I’m not a huge fan of January Jones. I still can’t decide if she’s a good actress or if she is just playing herself on Mad Men, and I don’t think we’d be friends if we knew each other. But that doesn’t mean I am not going to call the fuck out of someone when I see them treating her in a sexist manner.
In today’s issue of The New York Times, there’s a profile of Jones that I can only describe as “gendered.” Basically, it’s about what a bitch she is for not working overtime to change the minds of all the people who don’t like her, for refusing to smile, and for daring to keep her personal life, well, personal. Conventionally beautiful women, it seems, have to be outgoing and goofy like Jennifer Lawrence (but not tryhardy like Anne Hathaway!) for the media to treat them like human beings. They are not allowed to be shy and introverted, or any other way but the Jennifer Lawrence way, really. And I think that sucks.
To illustrate this, I am going to do a little thought experiment where I pretend this profile was written about a man instead of a woman. Are you ready? Okay.
Jon Hamm, His Own Myth Of Masculinity
It isn’t easy to coax a smile out of Jon Hamm. Perched on a velveteen banquette at the NoMad hotel in the Flatiron district recently, Mr. Hamm didn’t engage in the dithery banter that in Hollywood passes for charm.
What he offered instead was a credible impersonation of Don Draper, the sweet and sullen character he plays in “Mad Men,” the role that has turned him into an emblem of sexiness as salty as his name.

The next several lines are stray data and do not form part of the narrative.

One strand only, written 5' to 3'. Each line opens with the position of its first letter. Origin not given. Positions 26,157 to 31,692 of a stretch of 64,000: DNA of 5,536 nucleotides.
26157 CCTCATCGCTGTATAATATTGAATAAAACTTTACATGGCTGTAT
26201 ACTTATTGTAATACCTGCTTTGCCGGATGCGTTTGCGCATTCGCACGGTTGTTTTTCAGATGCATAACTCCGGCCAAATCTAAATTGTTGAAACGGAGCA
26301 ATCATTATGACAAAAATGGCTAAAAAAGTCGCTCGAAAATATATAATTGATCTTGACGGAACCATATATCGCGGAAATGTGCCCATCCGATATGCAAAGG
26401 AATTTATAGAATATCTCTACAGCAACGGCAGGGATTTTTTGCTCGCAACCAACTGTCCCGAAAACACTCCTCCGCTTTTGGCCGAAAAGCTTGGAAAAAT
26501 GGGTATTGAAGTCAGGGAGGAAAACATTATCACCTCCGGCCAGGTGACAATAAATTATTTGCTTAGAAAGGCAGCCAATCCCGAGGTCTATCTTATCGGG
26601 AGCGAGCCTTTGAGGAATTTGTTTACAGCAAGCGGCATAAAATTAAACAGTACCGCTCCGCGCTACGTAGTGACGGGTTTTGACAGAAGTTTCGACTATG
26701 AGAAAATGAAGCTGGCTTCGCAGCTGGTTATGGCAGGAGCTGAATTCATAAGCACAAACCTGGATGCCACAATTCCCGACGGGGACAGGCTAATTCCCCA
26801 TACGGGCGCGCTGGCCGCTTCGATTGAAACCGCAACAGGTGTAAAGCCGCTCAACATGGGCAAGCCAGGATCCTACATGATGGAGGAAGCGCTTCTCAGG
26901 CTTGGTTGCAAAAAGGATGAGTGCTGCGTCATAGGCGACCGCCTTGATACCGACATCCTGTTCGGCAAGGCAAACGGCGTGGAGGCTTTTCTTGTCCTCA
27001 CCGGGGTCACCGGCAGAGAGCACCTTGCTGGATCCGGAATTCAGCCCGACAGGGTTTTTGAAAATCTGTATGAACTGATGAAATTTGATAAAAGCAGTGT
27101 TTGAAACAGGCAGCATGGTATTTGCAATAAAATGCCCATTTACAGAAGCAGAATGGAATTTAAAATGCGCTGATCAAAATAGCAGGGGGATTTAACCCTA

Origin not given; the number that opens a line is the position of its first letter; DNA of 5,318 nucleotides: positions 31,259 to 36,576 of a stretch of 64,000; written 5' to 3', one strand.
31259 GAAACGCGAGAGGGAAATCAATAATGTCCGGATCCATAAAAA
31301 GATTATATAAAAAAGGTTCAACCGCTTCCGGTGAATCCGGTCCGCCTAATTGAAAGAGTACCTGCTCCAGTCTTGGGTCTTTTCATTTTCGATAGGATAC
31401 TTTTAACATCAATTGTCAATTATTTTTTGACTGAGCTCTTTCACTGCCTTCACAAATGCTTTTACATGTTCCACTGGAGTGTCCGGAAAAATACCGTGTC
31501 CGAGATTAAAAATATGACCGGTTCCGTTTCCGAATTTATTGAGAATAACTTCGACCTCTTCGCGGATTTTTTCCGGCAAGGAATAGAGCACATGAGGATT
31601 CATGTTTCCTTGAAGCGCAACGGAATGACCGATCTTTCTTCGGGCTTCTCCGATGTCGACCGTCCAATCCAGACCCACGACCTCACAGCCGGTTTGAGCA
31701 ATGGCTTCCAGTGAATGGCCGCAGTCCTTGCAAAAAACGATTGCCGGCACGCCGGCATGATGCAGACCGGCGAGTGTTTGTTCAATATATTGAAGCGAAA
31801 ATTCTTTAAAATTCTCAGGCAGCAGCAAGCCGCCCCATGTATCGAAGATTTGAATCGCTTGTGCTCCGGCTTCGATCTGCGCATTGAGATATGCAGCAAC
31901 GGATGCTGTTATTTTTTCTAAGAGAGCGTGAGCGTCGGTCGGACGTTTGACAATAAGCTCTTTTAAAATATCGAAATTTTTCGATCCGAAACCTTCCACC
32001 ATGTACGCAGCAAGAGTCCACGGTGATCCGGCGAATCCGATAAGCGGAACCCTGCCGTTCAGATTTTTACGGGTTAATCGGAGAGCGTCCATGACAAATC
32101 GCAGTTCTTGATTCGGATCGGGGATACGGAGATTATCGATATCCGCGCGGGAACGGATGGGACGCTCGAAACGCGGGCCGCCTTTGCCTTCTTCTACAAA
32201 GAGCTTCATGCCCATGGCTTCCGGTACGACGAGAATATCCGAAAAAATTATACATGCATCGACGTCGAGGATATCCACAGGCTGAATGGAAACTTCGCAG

He was dressed down in a T-shirt, hoodie and fashionably shredded MiH jeans. But easygoing as he appeared, you could be forgiven for confusing Mr. Hamm with his starchy alter ego, the immaculate Rockwell man married early in the series to the ice queen Betty Draper, then to Megan Calvet, the rising actress who rescues him from a life of lies.
[Does it seem ridiculous yet? I am just getting started!]
Certainly, viewers seem perplexed. They conflate the actor with his role, argues Natasha Vargas-Cooper, a pop-culture historian and the author of “Mad Men Unbuttoned: A Romp Through 1960s America” — maybe because of the intimacy of TV. “He is in our living rooms,” Ms. Vargas-Cooper said in a telephone interview, “and that just brings up a lot of unsettling feelings.”
Indeed, viewers tend to ascribe to Mr. Hamm the chilly detachment, untreated alcoholism and existential angst that haunt and define Don Draper. And Mr. Hamm seems in no hurry to set them straight.
At 35, he is not much inclined to draw back curtains on a private life that seems by turns hermetic and crazily exposed. In recent months he made waves, not for his roles (he plays Sergio, a scantily clad saxophone player on “Saturday Night Live”) but for a string of romances that have scandalized his critics, providing steady fodder for tabloids and blogs.